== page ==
How Do I Recognize a Dangerous Facebook Confirmation Code Text Spam Message?
This is a tricky question. Facebook confirmation code texts are usually short, so there is not much room for mistakes and telltale signs.
Here are some points that may help you verify if a text from Facebook is real:
Legitimate verification messages from Facebook don’t include links.
You will get a code that you have to enter into a login screen that is already open in your browser, so sending links would make no sense
|The verification code from Facebook is a six-digit number. There are no hyphens between the numbers and no letters or symbols|
The standard American telephone number is a ten-digit number. Texts from Facebook will come from a four or five-digit phone number, or the sender will not have a number at all, just a name
All these factors could be red flags, but a clever scammer will know how to go around them. The main rule to follow is: If you get an unexpected verification code message from Facebook, treat it like a scam and take necessary steps to protect yourself.
How To Block and Report Spam Text Messages for Facebook Confirmation
As long as the sender didn’t hide their number, you can report it using one of these methods:
- The Federal Trade Commission’s Complaint Center
- 7726 Spam-reporting service—forward the message to the number
- Verizon, AT&T, T-Mobile, or another carrier company
- Report option on your phone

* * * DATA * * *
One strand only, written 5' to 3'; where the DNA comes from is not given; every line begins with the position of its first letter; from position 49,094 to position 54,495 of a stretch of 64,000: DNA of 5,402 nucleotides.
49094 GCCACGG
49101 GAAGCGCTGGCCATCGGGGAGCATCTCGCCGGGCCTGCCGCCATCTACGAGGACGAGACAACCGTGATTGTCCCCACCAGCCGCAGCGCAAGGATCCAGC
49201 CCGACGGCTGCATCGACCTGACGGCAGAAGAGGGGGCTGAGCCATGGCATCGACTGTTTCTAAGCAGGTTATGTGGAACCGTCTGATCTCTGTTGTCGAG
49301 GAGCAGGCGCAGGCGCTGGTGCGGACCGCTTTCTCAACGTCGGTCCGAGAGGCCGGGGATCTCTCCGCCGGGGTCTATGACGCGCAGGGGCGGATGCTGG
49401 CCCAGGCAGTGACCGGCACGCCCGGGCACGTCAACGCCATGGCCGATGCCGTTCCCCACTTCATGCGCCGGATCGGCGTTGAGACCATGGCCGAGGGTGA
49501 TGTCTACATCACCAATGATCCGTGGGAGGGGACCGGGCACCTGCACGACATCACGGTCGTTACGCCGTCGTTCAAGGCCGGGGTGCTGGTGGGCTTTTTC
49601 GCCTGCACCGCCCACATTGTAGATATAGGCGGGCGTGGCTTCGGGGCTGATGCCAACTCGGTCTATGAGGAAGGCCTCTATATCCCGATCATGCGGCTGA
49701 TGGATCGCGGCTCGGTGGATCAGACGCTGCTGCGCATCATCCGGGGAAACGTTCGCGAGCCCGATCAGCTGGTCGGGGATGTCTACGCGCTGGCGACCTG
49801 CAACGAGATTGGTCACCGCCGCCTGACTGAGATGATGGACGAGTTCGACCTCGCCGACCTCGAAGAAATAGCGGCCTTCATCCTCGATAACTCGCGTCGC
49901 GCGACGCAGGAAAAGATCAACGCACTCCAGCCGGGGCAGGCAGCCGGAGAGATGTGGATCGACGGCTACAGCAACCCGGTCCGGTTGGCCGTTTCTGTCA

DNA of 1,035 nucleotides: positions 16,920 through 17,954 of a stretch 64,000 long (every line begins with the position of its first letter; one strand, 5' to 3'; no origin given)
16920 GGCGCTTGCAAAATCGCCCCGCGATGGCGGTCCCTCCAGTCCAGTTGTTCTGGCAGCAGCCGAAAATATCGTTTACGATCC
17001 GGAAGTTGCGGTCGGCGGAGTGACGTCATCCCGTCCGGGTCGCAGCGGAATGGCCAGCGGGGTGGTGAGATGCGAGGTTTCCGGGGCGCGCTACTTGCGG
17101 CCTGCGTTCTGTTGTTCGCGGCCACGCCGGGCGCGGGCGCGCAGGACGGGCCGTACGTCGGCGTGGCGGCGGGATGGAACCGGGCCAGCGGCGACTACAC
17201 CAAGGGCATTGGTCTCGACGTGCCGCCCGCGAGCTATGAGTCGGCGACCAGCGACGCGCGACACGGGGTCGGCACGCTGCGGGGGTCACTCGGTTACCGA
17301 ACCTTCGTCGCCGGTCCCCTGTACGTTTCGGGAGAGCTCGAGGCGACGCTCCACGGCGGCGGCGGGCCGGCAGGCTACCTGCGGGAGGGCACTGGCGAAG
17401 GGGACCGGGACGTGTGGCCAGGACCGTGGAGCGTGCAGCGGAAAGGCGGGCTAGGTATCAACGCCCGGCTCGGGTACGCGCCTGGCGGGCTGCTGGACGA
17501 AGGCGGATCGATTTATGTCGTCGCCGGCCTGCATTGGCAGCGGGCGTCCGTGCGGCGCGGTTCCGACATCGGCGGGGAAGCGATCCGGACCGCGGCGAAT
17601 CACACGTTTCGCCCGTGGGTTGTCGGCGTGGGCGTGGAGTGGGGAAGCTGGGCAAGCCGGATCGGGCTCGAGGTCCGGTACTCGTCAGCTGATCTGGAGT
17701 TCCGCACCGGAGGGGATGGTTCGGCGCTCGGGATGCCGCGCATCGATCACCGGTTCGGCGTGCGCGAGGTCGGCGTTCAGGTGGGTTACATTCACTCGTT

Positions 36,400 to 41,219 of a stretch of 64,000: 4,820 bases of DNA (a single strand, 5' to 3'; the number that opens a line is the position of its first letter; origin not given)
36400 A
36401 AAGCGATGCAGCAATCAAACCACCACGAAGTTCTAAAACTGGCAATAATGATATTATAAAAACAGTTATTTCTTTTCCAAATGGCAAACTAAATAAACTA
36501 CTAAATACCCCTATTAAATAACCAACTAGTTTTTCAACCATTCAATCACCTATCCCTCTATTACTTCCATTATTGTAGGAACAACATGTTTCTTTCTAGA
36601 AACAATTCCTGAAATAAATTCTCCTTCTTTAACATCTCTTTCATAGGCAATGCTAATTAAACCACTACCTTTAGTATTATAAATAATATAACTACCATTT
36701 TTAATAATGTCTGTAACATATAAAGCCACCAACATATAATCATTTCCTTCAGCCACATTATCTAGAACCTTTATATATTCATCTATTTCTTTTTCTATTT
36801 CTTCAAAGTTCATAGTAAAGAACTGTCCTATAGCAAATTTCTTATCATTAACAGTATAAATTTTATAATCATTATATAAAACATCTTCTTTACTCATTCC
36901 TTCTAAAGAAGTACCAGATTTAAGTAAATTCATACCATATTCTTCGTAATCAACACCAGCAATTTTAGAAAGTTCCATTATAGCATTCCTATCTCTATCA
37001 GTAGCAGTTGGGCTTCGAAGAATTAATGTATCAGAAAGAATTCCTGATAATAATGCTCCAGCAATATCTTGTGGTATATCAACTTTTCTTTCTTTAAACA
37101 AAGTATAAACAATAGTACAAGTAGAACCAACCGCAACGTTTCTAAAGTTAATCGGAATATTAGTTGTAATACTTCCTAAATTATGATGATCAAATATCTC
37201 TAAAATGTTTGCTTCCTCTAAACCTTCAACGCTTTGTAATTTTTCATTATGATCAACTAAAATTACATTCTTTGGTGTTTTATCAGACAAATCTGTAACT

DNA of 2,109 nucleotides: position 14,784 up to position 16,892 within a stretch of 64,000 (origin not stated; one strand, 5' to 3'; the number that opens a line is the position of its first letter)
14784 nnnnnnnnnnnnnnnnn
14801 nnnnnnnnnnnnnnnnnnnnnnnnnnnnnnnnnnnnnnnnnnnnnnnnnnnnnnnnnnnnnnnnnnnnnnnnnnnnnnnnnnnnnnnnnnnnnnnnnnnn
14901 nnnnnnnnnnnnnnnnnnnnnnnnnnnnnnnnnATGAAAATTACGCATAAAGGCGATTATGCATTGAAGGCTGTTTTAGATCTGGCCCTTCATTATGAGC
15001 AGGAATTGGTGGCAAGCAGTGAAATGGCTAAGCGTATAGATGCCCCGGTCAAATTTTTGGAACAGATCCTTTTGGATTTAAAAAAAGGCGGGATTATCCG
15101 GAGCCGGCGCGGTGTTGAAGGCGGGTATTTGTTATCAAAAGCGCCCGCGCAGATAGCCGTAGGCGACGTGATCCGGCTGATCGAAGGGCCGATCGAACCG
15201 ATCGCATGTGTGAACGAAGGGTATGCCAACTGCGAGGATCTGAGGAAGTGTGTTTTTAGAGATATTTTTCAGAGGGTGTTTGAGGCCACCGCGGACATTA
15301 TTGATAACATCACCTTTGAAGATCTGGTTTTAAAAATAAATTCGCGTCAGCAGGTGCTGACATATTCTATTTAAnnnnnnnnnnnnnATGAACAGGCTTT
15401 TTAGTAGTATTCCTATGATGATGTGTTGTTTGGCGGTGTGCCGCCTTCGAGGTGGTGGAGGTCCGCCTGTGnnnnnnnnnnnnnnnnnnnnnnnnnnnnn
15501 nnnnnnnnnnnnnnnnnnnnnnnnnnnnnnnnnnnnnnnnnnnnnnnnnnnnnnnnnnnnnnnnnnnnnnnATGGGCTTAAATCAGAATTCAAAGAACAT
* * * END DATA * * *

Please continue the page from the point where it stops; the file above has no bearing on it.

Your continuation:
Additional Methods To Protect Yourself From Spam Text Messages With a Verification Code From Facebook
Here are some guidelines you can follow to protect your Facebook account:
Get Revenge on Scammers Behind the Facebook Confirmation Code Text Spam With DoNotPay
If the scam goes too far and scammers try to get money from you, DoNotPay can help. Here are the steps to follow when the criminals ask for your credit card detail:
- Open DoNotPay in your web browser
- Tap Robo Revenge
- Generate a fake virtual credit card
- Give the scammers your free virtual credit card details
The scammers will try to collect the payment, but won’t manage to do it because our virtual credit card is not connected to any payment source.
DoNotPay goes a step further. Our app will unmask the scammer’s info and provide the details that will serve as admissible evidence in court. You now have solid grounds to file a lawsuit and receive up to $3000 in compensation.
DoNotPay Can Help You With Other Text Scams
Text-message spamming is a booming trend and you will come across it at some point. While some are a mere annoyance, like political spam texts, others could be dangerous.
DoNotPay’s Robo Revenge feature can help you with any of these text spam messages:
- Wells Fargo Alert text message scam—Unsolicited text messages to Wells Fargo clients insinuating issues with their account
- Group text spam messages—Phishing texts in which scammers try to persuade members of the group to click on malicious links
- Email to text spam messages—Texts with an email instead of a number in their From field
- Craigslist text spam—Phishing text messages aimed at Craiglist sellers
- Bank of America spam texts—False notification messages sent to gain account info of BoA patrons
- IRL App spam text—Texts with a link to the IRL app. The app is real, but the texts are not coming from people the recipients know
- Marco Polo spam text—Promo spam messages from the Marco Polo app
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We can also take over tasks like: